Wedding Superstitions Explained
Published date: 21st August 2020 | Author: Hollie Bond
Want to know where some of the most common and obscure wedding traditions come from before you start following them? Here we explain the meanings behind classics like wearing something blue and proposing on one knee…
Whether you’re superstitious or not, sometimes it can be hard not to get swept up in deep-rooted traditions that have been around for centuries.
And, the wedding world certainly seems to have more than it’s fair share of weird and wonderful wedding traditions that couples often follow without even knowing why they’re doing it! If you spend your life avoiding black cats and not crossing anyone on the stairs, then you might want to make a comprehensive list of all the superstitions to be aware of in the run-up to and during your wedding day, many of which were believed to ward off evil spirits.
Perhaps you’re the complete opposite and don’t believe in any of them, so are throwing caution to the wind and planning to ignore them all. Whatever your take on these age-old wedding superstitions, it can be fascinating to learn where they came from and why we still follow them to this day.
Here, we’ve covered everything from the most famous “something old, something new, something borrowed…” poem to the wedding traditions surrounding your wedding cake, so you can decide which ones you are happy to keep and which ones you want to ditch when it comes to your big day.
Let’s start at the beginning before you’ve even got a ring on your finger…
1. Wedding superstition: Proposing on one knee
Meaning: This tradition has roots that are so ancient, it’s not really clear exactly where it first originated from. In many religions, kneeling in front of someone is a sign of respect and loyalty so it may derive from this, or perhaps from the Middle Ages when men would bend down in front of women to show them they loved them. These days it can still be a lovely symbol, showing you that your partner is willing to surrender themselves and their love to you.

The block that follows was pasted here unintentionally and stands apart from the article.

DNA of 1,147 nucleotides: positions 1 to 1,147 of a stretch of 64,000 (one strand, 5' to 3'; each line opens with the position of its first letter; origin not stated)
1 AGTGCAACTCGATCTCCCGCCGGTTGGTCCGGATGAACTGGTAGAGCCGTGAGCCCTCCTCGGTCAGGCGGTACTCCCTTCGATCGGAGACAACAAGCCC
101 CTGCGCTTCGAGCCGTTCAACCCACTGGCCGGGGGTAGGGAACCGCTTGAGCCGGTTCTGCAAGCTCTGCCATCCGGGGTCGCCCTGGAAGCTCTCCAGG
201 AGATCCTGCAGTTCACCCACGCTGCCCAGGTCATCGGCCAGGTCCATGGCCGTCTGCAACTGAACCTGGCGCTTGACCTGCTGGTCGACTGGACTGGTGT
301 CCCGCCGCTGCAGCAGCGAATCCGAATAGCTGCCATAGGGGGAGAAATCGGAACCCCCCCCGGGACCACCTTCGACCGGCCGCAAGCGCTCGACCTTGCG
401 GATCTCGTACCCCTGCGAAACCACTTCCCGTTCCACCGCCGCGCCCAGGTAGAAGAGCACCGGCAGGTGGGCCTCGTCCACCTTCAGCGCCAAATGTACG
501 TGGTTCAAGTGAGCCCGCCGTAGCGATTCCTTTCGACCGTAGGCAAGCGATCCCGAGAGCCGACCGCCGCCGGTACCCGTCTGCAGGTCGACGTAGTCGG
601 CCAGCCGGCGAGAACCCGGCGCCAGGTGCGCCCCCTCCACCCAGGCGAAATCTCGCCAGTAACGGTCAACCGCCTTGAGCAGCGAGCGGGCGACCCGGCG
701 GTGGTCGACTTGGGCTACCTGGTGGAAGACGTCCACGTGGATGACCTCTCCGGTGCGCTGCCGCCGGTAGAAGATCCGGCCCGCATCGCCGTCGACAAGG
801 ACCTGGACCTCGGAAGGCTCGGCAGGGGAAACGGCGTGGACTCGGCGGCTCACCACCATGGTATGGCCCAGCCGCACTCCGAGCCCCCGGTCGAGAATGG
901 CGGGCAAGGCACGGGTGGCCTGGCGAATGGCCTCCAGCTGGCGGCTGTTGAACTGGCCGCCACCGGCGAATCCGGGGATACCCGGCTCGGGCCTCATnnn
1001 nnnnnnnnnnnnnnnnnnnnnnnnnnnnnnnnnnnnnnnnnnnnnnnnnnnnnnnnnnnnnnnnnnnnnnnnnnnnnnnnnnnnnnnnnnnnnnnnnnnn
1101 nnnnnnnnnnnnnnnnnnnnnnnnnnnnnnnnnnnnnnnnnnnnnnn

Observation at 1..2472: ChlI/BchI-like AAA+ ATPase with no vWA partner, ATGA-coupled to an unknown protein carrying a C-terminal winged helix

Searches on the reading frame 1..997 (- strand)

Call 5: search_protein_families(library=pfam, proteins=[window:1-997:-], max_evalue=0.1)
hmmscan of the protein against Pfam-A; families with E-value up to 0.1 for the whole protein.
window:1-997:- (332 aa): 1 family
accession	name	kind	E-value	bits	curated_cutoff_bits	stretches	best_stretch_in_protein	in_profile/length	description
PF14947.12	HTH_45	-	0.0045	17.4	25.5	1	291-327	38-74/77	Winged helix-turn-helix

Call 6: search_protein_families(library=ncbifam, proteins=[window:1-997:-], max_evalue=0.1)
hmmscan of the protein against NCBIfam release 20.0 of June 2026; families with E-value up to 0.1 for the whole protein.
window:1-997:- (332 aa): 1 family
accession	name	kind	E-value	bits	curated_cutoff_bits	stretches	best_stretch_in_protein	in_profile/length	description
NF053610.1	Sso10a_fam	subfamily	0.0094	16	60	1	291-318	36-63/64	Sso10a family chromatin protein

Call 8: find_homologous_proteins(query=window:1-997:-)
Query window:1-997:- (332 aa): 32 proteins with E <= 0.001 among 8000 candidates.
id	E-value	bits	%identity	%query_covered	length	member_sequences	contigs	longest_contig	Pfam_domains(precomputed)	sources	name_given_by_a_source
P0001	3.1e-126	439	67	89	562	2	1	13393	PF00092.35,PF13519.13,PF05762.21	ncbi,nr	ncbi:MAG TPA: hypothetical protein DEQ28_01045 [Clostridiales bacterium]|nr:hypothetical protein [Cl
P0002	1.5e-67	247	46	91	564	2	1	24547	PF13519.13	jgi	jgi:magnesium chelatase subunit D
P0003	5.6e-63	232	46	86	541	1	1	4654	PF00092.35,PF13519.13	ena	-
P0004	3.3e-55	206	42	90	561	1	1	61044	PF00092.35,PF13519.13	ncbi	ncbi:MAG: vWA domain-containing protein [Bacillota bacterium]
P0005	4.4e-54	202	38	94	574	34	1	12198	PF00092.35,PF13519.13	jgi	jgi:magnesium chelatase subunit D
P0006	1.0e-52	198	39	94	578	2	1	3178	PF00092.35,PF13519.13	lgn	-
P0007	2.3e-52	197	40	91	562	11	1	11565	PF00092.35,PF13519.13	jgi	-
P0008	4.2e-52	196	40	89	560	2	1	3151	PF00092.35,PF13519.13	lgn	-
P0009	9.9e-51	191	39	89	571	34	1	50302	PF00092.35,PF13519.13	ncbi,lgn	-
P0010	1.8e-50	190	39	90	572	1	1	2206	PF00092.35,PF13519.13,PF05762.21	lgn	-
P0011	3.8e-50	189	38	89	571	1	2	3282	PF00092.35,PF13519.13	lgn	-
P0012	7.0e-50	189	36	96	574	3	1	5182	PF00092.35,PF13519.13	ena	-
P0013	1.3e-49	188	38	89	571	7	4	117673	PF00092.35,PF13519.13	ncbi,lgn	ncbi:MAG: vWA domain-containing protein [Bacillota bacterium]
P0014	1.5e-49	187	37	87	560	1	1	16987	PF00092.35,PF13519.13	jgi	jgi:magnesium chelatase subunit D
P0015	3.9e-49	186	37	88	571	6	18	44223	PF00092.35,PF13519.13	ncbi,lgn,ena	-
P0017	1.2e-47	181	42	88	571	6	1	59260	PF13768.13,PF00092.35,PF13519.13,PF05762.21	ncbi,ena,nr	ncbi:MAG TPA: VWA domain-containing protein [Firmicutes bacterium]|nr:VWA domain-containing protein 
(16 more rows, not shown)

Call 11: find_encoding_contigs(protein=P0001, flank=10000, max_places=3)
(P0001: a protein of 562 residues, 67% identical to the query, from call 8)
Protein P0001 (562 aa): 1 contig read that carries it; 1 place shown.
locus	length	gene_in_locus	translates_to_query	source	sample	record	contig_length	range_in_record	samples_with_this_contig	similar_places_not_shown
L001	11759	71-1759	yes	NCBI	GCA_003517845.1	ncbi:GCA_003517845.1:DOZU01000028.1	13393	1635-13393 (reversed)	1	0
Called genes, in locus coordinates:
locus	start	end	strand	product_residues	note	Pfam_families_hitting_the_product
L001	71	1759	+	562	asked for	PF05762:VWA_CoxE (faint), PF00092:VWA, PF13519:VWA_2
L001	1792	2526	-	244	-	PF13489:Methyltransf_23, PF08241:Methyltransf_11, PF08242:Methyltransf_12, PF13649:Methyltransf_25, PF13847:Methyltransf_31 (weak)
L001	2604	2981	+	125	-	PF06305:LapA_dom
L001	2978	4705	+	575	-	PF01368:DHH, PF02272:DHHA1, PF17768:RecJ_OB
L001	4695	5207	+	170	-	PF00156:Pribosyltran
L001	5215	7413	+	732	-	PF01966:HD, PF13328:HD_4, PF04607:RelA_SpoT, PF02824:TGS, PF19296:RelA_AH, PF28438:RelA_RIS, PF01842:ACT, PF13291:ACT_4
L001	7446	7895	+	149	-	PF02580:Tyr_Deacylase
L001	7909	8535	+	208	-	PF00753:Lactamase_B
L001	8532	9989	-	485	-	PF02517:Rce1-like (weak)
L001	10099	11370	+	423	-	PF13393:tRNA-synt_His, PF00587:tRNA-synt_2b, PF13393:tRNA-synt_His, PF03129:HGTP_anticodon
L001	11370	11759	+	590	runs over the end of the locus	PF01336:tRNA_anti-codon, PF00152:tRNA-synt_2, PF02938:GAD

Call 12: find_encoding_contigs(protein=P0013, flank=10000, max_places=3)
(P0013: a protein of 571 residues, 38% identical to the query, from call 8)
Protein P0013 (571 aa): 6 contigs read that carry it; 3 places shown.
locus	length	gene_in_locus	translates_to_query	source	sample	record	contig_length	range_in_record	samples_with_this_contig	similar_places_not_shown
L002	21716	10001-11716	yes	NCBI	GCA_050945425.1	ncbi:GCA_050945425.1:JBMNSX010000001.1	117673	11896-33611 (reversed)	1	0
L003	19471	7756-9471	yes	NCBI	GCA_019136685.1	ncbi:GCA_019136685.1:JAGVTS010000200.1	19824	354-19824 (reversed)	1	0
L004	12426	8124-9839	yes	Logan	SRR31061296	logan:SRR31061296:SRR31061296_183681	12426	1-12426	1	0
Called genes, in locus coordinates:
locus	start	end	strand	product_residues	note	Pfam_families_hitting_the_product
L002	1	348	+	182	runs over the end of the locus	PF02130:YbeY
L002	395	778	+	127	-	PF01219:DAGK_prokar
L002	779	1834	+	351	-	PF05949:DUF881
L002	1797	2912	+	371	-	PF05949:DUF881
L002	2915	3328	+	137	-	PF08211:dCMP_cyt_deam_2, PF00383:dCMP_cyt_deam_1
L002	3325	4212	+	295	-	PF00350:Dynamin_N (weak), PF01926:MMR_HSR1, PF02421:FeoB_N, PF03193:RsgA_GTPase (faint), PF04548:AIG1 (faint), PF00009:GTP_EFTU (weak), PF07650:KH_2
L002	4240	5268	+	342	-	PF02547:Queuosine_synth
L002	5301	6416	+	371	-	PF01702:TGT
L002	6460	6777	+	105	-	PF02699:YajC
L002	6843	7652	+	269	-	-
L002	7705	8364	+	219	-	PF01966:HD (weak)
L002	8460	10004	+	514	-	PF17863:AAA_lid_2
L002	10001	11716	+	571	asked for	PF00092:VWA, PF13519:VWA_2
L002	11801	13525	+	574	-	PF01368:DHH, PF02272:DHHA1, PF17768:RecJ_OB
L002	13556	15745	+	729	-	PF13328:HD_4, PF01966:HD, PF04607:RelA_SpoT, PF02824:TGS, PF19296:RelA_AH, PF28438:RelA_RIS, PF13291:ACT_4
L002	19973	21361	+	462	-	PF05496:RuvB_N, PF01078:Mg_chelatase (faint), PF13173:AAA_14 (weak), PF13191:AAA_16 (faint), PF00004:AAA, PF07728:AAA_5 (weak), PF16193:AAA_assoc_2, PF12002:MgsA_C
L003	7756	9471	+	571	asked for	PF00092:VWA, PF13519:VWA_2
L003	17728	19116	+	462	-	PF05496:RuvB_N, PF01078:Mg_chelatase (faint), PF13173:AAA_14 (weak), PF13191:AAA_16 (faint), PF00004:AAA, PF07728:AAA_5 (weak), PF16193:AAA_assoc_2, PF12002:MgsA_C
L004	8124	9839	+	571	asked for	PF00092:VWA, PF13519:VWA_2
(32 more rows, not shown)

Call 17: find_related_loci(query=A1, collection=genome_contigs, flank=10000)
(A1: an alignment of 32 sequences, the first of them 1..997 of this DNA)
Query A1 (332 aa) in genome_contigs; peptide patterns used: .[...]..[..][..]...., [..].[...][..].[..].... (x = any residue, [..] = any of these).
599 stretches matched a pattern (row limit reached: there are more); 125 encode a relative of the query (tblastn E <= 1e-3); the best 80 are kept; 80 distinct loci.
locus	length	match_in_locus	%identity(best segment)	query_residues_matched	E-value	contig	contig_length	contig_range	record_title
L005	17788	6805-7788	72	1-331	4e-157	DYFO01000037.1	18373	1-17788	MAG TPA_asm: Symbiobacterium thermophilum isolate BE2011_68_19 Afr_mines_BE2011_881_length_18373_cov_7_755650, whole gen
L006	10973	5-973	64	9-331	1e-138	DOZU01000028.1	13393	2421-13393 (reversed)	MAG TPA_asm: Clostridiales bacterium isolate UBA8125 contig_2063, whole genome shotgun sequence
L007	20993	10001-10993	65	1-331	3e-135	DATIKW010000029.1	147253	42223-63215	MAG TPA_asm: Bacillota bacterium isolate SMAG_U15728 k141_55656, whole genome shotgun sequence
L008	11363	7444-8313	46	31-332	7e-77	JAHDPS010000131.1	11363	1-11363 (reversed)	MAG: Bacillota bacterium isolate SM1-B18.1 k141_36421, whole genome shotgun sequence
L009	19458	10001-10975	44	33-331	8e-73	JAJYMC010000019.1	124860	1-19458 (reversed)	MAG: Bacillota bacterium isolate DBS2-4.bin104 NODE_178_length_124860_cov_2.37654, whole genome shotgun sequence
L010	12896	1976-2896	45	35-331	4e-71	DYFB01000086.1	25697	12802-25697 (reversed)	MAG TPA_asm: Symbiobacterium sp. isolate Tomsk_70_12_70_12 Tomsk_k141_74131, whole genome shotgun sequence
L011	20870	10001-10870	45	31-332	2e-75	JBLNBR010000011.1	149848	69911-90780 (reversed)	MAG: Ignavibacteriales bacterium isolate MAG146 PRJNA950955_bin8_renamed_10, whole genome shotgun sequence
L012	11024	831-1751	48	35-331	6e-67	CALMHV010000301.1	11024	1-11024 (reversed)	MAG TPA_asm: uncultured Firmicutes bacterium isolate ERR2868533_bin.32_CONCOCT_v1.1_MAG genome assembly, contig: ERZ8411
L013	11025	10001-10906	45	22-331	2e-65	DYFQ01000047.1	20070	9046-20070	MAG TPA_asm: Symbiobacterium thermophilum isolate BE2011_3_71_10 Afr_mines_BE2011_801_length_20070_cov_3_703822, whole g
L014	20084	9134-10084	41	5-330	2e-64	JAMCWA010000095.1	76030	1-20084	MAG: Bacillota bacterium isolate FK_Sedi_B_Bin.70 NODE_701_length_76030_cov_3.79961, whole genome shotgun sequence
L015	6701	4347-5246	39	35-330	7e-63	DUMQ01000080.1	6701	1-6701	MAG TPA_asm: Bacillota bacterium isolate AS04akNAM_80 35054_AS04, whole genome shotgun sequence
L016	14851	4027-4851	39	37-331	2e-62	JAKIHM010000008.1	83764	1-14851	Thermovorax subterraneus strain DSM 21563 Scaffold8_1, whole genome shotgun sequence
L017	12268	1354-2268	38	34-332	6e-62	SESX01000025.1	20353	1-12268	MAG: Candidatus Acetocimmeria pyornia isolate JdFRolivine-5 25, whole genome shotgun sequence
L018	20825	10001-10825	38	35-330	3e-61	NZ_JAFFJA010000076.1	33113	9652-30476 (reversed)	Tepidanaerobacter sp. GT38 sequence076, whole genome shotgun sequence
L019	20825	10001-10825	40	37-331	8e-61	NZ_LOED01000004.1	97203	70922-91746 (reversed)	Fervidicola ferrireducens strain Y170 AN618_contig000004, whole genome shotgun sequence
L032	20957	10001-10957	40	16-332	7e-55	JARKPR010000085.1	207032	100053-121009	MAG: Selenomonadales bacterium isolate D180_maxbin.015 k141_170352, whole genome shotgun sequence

2. Wedding superstition: Having a hen or stag party
Meaning: Most couples embrace this tradition with open arms and don’t stop to consider why on earth we go all out with a party before the even bigger party – the wedding! The origins of the hen party comes from Ancient Greece when the wedding was spilt into three distinct sections – the first being an all-female feast. Stags dos also originate from Ancient Greece, when men would gather to toast the groom to mark the end of his youth. They only became really popular in the UK in the 1960s, but when you’re having the time of your life on your hen and stag, you might want to raise a glass to those Ancient Greeks who certainly knew how to have a good time.
3. Wedding superstition: Choosing the day and time to get married
Meaning: Bad news for the thousands and thousands of couples who choose Saturday to get married if you believe this tradition. Much like the poem about babies who are born on certain days, there’s a poem for the days of the week when it comes to marriage:
“Marry on Monday for health,
Tuesday for wealth,
Wednesday the best day of all,
Thursday for crosses,
Friday for losses,
and Saturday for no luck at all.”
And, if you thought that was tricky enough, you might also want to consider the fact that it’s also considered bad luck to get married during Lent and also when there’s a full moon in the sky too. Finally, there’s also a thought that you should take the time of day you say your “I dos” into account. It’s meant to be best to say your vows as the minute hand on the clock is pointing upwards and “ascending towards heaven” – so anytime between half past and o’clock. Phew, good luck aligning all of those!
4. Wedding superstition: Rain on your wedding day
Meaning: Every couple wants it to be lovely and sunny on their wedding day, but if you have a downpour don’t be too disheartened. In some cultures rain symbolises cleansing and fertility and it is believed couples who have rain at their wedding will go on to have lots of healthy children.
5. Wedding superstition: Not seeing your partner before you walk down the aisle